Call for sick mothers to participate in study


Date: 02/11/2009

Researchers from the University of Western Sydney are looking to interview mothers who have experienced difficulties caring for their children as a result of illness or disability to find new ways of tailoring their care to better suit their personal situations.

PHD student Tamara Vallido, from the School of Nursing and Midwifery, says health care professionals rarely consider maternal responsibilities, but children are often a women's primary concern when they are sick.

Ms Vallido says the issue hasn't been sufficiently examined, and as such the study will help raise awareness among health professionals into the varied needs of female patients.

"In Western countries the standard of mothering is almost impossibly high, so when mothers become ill they often feel extremely anxious about their children," she says.

"It is well documented that hospitalised women want to be acknowledged as mothers and to have their maternal concerns addressed by health professionals, and this study will help bring the issue into the professional arena."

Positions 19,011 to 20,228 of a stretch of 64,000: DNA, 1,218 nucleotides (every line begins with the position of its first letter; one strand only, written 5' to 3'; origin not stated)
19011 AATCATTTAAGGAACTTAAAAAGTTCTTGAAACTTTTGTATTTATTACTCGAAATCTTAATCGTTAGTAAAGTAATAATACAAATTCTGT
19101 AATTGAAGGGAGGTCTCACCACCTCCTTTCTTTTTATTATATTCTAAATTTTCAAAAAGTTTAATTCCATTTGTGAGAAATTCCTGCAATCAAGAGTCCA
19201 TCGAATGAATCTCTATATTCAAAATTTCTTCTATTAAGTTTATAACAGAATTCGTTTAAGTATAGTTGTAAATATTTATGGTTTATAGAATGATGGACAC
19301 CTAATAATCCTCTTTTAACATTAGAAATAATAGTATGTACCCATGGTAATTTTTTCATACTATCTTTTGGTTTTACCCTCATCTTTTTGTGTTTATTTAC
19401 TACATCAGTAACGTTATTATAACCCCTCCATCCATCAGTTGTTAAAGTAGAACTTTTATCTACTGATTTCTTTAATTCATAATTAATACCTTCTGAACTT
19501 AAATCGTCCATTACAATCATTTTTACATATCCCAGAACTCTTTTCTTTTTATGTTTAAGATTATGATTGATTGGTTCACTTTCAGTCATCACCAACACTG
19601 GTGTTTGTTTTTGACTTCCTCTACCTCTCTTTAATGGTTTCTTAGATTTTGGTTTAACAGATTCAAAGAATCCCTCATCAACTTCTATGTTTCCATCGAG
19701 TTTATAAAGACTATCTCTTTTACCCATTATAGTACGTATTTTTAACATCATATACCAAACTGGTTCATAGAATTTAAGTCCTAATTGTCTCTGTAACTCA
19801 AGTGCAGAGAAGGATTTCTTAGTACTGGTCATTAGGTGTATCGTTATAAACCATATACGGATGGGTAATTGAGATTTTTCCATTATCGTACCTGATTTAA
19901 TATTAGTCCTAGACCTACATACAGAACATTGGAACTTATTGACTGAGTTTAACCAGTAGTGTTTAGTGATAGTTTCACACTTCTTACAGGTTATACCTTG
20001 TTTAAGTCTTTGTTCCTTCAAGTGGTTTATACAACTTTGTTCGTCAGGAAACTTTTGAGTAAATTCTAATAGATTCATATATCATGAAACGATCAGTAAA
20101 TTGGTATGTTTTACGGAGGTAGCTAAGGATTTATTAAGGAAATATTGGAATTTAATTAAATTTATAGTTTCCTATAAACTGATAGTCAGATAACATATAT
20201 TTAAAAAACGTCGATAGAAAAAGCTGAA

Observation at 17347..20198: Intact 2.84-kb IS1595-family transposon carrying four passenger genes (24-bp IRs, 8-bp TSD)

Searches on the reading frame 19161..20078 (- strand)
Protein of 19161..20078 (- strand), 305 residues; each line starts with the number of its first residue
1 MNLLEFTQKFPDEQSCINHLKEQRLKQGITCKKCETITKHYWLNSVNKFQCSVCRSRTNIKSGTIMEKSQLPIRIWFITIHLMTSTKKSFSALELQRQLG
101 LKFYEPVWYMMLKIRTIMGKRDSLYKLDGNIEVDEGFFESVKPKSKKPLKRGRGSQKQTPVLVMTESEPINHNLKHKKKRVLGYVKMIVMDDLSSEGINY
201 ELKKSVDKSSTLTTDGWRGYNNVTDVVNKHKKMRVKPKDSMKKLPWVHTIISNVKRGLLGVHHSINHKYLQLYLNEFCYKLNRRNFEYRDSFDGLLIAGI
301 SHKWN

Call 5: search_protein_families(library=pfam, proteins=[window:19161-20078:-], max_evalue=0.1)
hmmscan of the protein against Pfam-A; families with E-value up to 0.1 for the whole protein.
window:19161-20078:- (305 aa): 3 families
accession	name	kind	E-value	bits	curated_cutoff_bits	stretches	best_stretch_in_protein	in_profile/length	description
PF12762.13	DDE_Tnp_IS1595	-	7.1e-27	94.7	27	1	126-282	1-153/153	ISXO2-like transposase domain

Ms Vallido is interested in finding out if there are common patterns in the experiences of the mothers, and what steps can be taken to make mothering during illness or disability easier.

"By sharing their personal stories, we can better understand how disruptions to the family affect the well being of women over both the short and long term," she says.

"The study will also help determine if their illness or disability affected their relationships with their children, and how health care providers can adapt their treatments to mitigate this."

"Being a mother can be time consuming, challenging and extremely rewarding, and we want to make sure families are supported as much as possible."

Ms Vallido says women interested in taking part can choose to be interviewed over the internet or phone, or take part in a face to face meeting.

"I'm more than happy to meet in person or to talk to them over the telephone, and this will take a little over an hour of their time," she says.

"Otherwise women can email me their stories, and it would only take a few exchanges to fully record their experiences for the study."

"All the information will be confidential, and this study has UWS ethics committee approval."

Mothers over 18 who have been ill or suffered a disability that's interfered with their ability to take care of their child or children are encouraged to contact Tamara Vallido at 0435 044 715, or email t.vallido@uws.edu.au

Ends

Contact:


Media Officer


Mark Smith
mark.smith@uws.edu.au
02 9678 7075, 0404 016 236